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Imagine digging ditches up to 7 metres deep with an antler pick to create Segsbury Camp…..this is how Iron Age people created some of the biggest and most striking features of The Ridgeway. The banks and ditches of The Ridgeway’s hillforts were constructed thousands of years ago to command six high points along the Trail, including The Ridgeway’s end point on Ivinghoe Beacon. The size and vantage point of these hillforts demonstrate not only defensive power, but also the status of its former inhabitants. They served various functions – stock enclosures, places of refuge and permanent settlements, controlling movement across the landscape, centres of redistribution for subsistence products and craft items and more. Read on below….

Banner image: Walking past the ramparts of Barbury Castle.

Most visitors are mesmerised by the mystery of Uffington’s chalk horse, but the huge size of White Horse Hill’s hillfort should draw some attention. It extends 3.2ha across the hill, with ditches still measuring around 3m deep despite being infilled over time. Large univallate hillforts like this are rare, with between 50 and 100 examples recorded nationally. Univallate hillforts comprise a single boundary rampart, unlike multivallate hillforts which have more than one rampart. Slight univallate hillforts such as Liddington hillfort are the earliest form of hillfort, dating to between the Late Bronze Age and Early Iron Age (eighth – fifth centuries BC) and the majority were used for 150 to 200 years prior to their abandonment or reconstruction. Large multivallate hillforts such as Barbury Castle came later and date to between the fourth century BC and the first century AD, although evidence for earlier use is present at most sites.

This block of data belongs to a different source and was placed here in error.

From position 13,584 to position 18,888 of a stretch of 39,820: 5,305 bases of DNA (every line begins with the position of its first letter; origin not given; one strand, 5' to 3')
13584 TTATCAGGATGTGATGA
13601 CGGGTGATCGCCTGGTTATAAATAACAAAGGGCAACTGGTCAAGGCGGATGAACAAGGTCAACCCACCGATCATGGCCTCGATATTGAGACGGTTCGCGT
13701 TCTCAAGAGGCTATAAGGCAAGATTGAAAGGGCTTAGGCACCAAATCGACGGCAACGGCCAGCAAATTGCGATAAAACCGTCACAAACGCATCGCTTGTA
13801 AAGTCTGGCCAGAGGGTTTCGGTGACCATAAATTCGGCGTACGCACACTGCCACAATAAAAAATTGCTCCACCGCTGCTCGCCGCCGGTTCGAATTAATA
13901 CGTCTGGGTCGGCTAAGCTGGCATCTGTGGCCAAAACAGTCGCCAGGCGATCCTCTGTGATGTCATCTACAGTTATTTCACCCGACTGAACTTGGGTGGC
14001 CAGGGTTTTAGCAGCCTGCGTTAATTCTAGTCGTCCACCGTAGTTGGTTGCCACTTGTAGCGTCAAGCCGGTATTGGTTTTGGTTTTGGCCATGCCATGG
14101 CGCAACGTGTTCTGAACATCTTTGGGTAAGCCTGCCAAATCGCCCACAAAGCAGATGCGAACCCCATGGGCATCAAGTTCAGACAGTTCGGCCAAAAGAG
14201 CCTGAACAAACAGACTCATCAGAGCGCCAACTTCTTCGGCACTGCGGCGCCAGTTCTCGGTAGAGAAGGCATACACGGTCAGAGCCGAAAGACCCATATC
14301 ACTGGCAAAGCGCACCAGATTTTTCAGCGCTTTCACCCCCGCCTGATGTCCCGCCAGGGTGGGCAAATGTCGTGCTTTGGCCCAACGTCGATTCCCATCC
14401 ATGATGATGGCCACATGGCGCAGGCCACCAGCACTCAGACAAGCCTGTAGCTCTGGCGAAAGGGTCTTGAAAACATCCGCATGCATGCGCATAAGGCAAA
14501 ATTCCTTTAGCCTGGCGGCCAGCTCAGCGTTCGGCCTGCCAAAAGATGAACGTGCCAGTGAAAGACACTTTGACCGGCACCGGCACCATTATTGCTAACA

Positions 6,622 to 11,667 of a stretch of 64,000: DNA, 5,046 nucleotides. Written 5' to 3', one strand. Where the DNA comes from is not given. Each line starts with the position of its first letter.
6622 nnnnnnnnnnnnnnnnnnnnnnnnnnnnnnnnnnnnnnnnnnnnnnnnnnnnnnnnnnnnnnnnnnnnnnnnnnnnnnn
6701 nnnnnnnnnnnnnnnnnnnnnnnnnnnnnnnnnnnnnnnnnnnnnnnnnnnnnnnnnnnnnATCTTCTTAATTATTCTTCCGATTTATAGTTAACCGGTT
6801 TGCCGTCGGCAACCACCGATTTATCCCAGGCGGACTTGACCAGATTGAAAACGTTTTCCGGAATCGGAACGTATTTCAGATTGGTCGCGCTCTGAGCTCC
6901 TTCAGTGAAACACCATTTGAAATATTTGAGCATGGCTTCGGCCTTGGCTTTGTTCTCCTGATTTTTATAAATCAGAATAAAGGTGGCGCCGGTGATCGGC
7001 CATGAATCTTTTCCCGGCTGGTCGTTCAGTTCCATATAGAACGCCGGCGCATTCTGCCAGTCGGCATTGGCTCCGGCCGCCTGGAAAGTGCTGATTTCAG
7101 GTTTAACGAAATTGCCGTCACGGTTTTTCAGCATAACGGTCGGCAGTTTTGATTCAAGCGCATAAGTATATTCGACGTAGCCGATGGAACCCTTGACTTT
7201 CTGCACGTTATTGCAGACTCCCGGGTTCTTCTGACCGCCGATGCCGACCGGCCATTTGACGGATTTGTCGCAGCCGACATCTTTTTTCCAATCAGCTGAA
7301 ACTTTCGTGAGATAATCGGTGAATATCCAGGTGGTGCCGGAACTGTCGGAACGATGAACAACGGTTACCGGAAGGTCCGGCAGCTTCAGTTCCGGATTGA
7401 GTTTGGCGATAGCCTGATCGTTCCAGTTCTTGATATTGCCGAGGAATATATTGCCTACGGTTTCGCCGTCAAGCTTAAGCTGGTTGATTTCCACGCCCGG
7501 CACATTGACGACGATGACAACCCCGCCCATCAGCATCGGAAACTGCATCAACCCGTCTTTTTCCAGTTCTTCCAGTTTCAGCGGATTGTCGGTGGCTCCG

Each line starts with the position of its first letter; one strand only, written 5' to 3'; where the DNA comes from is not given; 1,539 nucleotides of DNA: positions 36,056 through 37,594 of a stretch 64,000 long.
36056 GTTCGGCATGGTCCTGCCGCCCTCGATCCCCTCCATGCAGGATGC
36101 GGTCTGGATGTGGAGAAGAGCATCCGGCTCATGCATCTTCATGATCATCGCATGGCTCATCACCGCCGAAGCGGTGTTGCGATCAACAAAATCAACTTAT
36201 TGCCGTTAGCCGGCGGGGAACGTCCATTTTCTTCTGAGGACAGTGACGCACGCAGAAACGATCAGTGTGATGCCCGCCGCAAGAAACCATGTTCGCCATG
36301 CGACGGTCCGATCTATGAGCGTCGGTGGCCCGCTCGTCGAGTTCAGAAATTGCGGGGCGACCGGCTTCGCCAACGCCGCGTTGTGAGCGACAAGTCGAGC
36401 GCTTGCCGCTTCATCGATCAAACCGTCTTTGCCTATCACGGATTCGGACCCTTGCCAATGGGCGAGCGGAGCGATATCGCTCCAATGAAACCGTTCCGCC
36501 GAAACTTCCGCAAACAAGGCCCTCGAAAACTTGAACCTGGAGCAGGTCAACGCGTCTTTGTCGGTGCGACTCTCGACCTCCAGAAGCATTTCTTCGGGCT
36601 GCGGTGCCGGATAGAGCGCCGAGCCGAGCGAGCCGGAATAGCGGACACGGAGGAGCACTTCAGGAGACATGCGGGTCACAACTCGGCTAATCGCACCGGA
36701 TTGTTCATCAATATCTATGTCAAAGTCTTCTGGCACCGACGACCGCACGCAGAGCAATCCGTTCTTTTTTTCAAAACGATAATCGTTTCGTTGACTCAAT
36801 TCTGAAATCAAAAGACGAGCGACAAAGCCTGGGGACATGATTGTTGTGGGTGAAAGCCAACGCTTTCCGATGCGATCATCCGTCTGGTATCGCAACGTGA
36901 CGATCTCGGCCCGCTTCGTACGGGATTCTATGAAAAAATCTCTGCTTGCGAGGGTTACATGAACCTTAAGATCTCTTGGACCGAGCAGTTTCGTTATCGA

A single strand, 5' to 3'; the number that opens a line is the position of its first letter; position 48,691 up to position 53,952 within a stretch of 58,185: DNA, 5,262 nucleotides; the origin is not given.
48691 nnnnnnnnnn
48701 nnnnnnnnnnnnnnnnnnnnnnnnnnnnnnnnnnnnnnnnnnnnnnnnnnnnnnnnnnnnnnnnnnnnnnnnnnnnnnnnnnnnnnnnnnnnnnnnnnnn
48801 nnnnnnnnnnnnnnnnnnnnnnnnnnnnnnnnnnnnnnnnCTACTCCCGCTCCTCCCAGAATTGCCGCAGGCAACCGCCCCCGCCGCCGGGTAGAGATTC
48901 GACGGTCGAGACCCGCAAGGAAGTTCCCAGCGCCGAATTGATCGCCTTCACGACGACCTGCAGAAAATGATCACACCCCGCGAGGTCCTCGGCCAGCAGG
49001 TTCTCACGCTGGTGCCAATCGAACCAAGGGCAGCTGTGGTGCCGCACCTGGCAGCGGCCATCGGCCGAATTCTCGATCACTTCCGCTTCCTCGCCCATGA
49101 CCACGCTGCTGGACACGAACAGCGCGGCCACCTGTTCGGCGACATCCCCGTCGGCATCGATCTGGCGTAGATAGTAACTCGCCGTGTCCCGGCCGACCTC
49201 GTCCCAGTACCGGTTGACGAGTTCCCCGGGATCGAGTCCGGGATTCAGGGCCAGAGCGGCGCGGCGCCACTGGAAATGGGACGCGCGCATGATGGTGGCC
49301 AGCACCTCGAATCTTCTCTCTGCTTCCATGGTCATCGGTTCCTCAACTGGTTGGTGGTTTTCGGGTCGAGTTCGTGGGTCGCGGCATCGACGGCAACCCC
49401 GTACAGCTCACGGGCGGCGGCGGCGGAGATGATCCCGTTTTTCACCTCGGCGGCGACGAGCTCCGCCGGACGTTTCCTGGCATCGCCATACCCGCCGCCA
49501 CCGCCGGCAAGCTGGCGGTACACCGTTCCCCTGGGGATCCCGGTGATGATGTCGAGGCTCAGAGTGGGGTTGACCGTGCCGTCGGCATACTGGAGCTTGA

Barbury Castle is a good example of a multivallate hillfort with two rings of banks and ditches enclosing an oval area of c.4.5 ha (see image gallery above). Visitors walking or riding along The Ridgeway pass through the hillfort’s eastern and western entrances, one of which was widened for military practice during World War II. Visitors back in 2006 would also have seen an Iron Age roundhouse which was created to demonstrate how people once used the hillfort (see image gallery above). Barbury Castle finds have included an Iron Age blacksmith’s hoard – sickles, spear heads and chariot parts.

Pulpit Hill in the Chilterns is another hillfort with double ramparts and it is thought there were timber palisades on the ramparts. Today it is hidden in woodland but it once enjoyed far-reaching views across the vale below. Archaeologists have found ‘occupation debris’ in the form of pottery sherds, animal bones, oyster shells and a boar’s tusk.

Excavations at Uffington’s hillfort have shown that ramparts were built in phases and comprised timber bracing and chalk rubble and also sarsen. Uffington’s main rampart was originally lined with sarsen stone, as was Segsbury Camp and also Alfred’s Camp.

There are yet more hillforts to explore a little further from the Trail, including Wittenham Clumps in Oxfordshire and Cholesbury Camp and Boddington Camp in Buckinghamshire.

Notes: More information about The Ridgeway’s viewpoints and military heritage is available in other Top 50 entries (not all Top 50 entries will be available until end of December 2023).

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